Custom Serializer: Serializer is the class which converts java objects to write into disk. Below custom serializer is converting the Message object to JSON String. Serialized message will be placed into Kafka Topic, this message can’t be read until it is deserialized by the consumer.

package com.malliktalksjava.kafka.util;

import java.util.Map;
import com.malliktalksjava.kafka.model.Message;
import org.apache.kafka.common.serialization.Serializer;
import com.fasterxml.jackson.databind.ObjectMapper;

public class CustomSerializer implements Serializer<Message> {

    public void configure(Map<String, ?> configs, boolean isKey) {


    public byte[] serialize(String topic, Message data) {
        byte[] retVal = null;
        ObjectMapper objectMapper = new ObjectMapper();
        try {
            retVal = objectMapper.writeValueAsString(data).getBytes();
        } catch (Exception exception) {
            System.out.println("Error in serializing object"+ data);
        return retVal;
    public void close() {


Custom Deserializer: Below custom deserializer, converts the serealized object coming from Kafka into Java object.

package com.malliktalksjava.kafka.util;

import java.util.Map;

import com.malliktalksjava.kafka.model.Message;
import org.apache.kafka.common.serialization.Deserializer;

import com.fasterxml.jackson.databind.ObjectMapper;

public class CustomObjectDeserializer implements Deserializer<Message> {

    public void configure(Map<String, ?> configs, boolean isKey) {

    public Message deserialize(String topic, byte[] data) {
        ObjectMapper mapper = new ObjectMapper();
        Message object = null;
        try {
            object = mapper.readValue(data, Message.class);
        } catch (Exception exception) {
            System.out.println("Error in deserializing bytes "+ exception);
        return object;

    public void close() {

Custom Partitioner: If you would like to do any custom settings for Kafka, you can do that using the java code. Below is the sample custom partitioner created as part of this applicaiton.

package com.malliktalksjava.kafka.util;

import org.apache.kafka.clients.producer.Partitioner;
import org.apache.kafka.common.Cluster;
import java.util.Map;

public class CustomPartitioner implements Partitioner{

    private static final int PARTITION_COUNT=50;

    public void configure(Map<String, ?> configs) {


    public int partition(String topic, Object key, byte[] keyBytes, Object value, byte[] valueBytes, Cluster cluster) {
        Integer keyInt=Integer.parseInt(key.toString());
        return keyInt % PARTITION_COUNT;

    public void close() {

Here is the GIT Hub link for the program: https://github.com/mallikarjungunda/kafka-producer-consumer

Hope you liked the details, please share your feedback in comments.

ReactJs basic application creation

React is one of the popular java script library used to build user interfaces in web applications. 

As per Reactjs.orgReact is a declarative, efficient, and flexible JavaScript library for building user interfaces. It lets you compose complex UIs from small and isolated pieces of code called “components”.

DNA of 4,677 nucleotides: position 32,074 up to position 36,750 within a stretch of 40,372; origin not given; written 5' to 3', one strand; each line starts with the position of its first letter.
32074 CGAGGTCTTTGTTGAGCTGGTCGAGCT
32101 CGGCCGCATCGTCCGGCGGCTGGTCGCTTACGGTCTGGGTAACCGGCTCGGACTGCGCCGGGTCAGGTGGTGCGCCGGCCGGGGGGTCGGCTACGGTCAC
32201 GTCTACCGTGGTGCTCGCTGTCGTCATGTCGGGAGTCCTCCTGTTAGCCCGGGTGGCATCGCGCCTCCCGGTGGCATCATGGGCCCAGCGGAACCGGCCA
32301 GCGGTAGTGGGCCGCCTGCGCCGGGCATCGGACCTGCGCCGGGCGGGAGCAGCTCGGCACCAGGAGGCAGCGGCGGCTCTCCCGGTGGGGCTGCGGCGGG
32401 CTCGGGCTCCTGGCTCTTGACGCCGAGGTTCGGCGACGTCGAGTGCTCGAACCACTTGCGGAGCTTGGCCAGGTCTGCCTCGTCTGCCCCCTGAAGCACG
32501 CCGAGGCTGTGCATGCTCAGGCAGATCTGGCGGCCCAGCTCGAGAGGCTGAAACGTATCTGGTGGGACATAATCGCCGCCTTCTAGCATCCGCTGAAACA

In this tutorial, we would like to understand on how to create a basic react application using command line. You need to have nodejs installed into your desktop or laptop to create reactjs based application.

Navigate to your workspace folder(folder where you want to create project) in command/terminal prompt. Type below command to create basic react application with the folder name as malliktalksjava.

npx create-react-app malliktalksjava

Move to react application folder using below command.

cd malliktalksjava/

Start the application using below command.

npm start

Access localhost URL, http://localhost:3000/. React basic application will be displayed as given below.

React JS_Hello World App

This basic application doesn’t handle back-end logic or databases; it just creates a front-end build pipeline, so you can use it with any back-end you want. But, it installs Babel and webpack behind the scenes, below is the purpose of Babel and webpack:

Babel is a JavaScript compiler and transpiler, used to convert one source code to other. You will be able to use the new ES6 features in your code where, babel converts it into plain old ES5 which can be run on all browsers.

Webpack is a module bundler, it takes dependent modules and compiles them to a single bundle file. You can use this bundle while developing apps using command line or, by configuring it using webpack.config file.


Apache Kafka – Environment Setup

Apache Kakfa is an opensource distributed event streaming platform which works based on publish/subscribe messaging system. That means, there would be a producer who publishes messages to Kafka and a consumer who reads messages from Kafka. In between, Kafka acts like a filesystem or database commit log.

In this post we will setup kafka local environment, create topic, publish and consume messages using console clients.

Step 1: Download latest version of Apache Kafka from Apache Kafka website: https://kafka.apache.org/downloads.

Extract the folder into your local and navigate to the folder in Terminal session (if Mac) or command line (if windows):

$ tar -xzf kafka_2.13-3.1.0.tgz 
$ cd kafka_2.13-3.1.0

Step 2: Run Kafka in your local:

Run zookeeper using the below command terminal/command line window 1:

# Start the ZooKeeper service
$ bin/zookeeper-server-start.sh config/zookeeper.properties

Run Kafka using the below command in another terminal or command line:

# Start the Kafka broker service